# 11th gr. chem (composition of a hydrate)

• monica_e826
In summary: So you took 5 grams of copper sulfate, which has a mass of 0.15 grams, and dissolved it in water. The mass of the solution was 36% of the mass of the hydrate, or 0.915 grams.
monica_e826
i might get confusing cause i don't understand this very much
but here is the copy of my lab i need help with #1 & 6 of the POST-ALAYSIS
here is the word doc. of my lab
http://courses.digitaldapp.org/documents/Inquiry Lab - Experiment 03 - Composition of a Hydrate.doc

btw.
5 grams of copper II sulfate was used
when it became an anyhride it had a mass of 0.15g

i know i made a mistake somewhere in my lab and i was wondering if you tell where my mistake is and what i should do. i would highly appreciate it.

so i know...
CuSO4 . 5H2O
molar weight is 249.69g

by itself is
CuSO4 = 159.61g
5H2O= 90.81

so i took the
mass of the water/total mass of hydrate x100= 36% of H2O removed in anhydrous copper (II) sulfate.

am i correct?
this is where i got confused...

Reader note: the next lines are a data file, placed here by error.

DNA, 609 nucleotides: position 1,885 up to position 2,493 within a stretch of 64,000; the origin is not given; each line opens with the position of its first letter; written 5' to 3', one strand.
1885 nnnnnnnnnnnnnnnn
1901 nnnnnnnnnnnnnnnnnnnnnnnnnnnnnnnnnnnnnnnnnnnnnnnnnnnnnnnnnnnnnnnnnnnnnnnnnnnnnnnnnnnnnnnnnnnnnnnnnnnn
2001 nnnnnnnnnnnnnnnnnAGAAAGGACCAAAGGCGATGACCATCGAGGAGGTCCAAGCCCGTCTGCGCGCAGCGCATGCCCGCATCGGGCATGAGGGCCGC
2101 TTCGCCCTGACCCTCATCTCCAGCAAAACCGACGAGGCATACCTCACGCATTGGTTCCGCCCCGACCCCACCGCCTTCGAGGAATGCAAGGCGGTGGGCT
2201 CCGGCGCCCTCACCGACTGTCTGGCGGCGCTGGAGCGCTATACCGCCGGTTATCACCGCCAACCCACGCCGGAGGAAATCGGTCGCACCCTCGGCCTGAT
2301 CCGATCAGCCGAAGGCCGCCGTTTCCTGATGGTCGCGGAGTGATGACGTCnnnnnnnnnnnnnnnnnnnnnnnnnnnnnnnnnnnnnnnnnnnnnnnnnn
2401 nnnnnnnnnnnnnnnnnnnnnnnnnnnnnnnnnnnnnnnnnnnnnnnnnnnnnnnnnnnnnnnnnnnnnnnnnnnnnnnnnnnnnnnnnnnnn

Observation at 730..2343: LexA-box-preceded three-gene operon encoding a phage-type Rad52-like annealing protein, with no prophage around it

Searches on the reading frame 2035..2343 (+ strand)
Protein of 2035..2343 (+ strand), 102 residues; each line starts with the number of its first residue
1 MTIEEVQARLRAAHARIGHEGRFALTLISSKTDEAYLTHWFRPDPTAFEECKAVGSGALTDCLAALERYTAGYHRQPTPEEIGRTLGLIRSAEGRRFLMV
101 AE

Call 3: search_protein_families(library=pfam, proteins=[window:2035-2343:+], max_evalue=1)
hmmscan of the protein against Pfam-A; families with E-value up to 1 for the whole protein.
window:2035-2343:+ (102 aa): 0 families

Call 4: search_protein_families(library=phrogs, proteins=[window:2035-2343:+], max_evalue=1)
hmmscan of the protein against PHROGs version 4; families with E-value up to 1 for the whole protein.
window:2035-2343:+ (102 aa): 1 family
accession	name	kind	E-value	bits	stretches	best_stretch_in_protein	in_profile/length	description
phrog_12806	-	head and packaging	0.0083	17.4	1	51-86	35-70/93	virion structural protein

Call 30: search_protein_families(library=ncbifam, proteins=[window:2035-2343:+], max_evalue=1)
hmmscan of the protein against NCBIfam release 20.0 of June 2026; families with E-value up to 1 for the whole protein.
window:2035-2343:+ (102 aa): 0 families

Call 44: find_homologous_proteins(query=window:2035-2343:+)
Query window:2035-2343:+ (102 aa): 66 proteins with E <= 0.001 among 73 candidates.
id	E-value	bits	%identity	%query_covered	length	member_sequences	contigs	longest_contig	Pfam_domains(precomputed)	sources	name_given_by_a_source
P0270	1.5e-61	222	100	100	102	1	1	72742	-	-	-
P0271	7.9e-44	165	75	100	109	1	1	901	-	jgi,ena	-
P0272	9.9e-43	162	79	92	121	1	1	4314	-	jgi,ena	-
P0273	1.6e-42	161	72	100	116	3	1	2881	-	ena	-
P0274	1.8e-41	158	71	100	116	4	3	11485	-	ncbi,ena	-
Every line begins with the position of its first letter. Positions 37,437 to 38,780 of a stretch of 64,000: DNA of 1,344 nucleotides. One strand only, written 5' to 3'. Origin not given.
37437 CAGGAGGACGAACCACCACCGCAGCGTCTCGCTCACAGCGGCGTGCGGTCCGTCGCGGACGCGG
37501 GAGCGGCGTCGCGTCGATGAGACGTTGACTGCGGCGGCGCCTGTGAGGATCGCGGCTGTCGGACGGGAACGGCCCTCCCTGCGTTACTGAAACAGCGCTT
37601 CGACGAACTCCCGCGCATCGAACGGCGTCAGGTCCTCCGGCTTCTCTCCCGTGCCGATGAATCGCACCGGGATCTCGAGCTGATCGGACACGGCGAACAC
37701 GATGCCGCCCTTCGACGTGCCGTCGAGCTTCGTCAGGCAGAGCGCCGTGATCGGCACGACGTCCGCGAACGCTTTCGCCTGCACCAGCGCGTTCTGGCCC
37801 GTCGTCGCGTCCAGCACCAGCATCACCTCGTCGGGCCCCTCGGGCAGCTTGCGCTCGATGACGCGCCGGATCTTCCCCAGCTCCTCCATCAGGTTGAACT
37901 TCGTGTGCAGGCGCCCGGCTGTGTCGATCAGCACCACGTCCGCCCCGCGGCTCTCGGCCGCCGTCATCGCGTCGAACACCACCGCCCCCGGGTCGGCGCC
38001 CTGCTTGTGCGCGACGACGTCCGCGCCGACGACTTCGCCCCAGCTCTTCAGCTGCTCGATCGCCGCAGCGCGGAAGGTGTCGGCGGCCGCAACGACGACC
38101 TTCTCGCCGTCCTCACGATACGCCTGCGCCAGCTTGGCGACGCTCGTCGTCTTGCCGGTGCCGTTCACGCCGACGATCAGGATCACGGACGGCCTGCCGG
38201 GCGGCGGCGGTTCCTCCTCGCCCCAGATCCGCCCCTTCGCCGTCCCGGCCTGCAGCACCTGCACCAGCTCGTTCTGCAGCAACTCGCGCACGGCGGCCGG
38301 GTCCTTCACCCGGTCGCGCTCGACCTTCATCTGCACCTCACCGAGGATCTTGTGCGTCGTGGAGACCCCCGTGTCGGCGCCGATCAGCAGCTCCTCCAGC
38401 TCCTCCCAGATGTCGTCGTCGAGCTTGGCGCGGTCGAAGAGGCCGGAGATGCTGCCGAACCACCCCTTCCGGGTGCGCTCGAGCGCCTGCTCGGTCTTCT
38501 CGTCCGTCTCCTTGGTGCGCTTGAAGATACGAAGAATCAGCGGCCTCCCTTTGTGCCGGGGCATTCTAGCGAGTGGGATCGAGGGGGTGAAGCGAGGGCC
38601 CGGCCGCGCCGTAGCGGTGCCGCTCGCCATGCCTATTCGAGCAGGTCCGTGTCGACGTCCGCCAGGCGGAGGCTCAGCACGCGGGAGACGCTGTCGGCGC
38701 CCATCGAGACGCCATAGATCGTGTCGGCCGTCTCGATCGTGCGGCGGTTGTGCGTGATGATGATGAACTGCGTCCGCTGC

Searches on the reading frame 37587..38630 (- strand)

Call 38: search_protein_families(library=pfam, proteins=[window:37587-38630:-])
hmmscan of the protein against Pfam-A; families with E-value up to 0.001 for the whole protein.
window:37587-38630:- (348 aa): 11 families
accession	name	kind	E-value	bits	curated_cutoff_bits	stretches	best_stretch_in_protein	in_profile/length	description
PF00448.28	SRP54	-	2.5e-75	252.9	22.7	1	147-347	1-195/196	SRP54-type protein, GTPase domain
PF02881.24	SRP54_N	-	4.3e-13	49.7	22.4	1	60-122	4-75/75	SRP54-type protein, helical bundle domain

-determine the # of moles of water present in each mole of hydrous copper (II) sulfate.
so what i did was:
5H2O

H10= 11%=11/1.0079=10.91=2
O5=88%=88/15.9994=5.5=1
is this the correct Empirical formula?
2H10O5 & can be simplified to 2H2O

so now what do i use to find the amount of moles of water present?

monica_e826 said:
i might get confusing cause i don't understand this very much
but here is the copy of my lab i need help with #1 & 6 of the POST-ALAYSIS
here is the word doc. of my lab
http://courses.digitaldapp.org/documents/Inquiry Lab - Experiment 03 - Composition of a Hydrate.doc

btw.
5 grams of copper II sulfate was used
when it became an anyhride it had a mass of 0.15g

Are you sure you got that right? I assume that "it had a mass of..." means that the anhydride had a mass of... Is that right?

i know i made a mistake somewhere in my lab and i was wondering if you tell where my mistake is and what i should do. i would highly appreciate it.

so i know...
CuSO4 . 5H2O
molar weight is 249.69g

by itself is
CuSO4 = 159.61g
5H2O= 90.81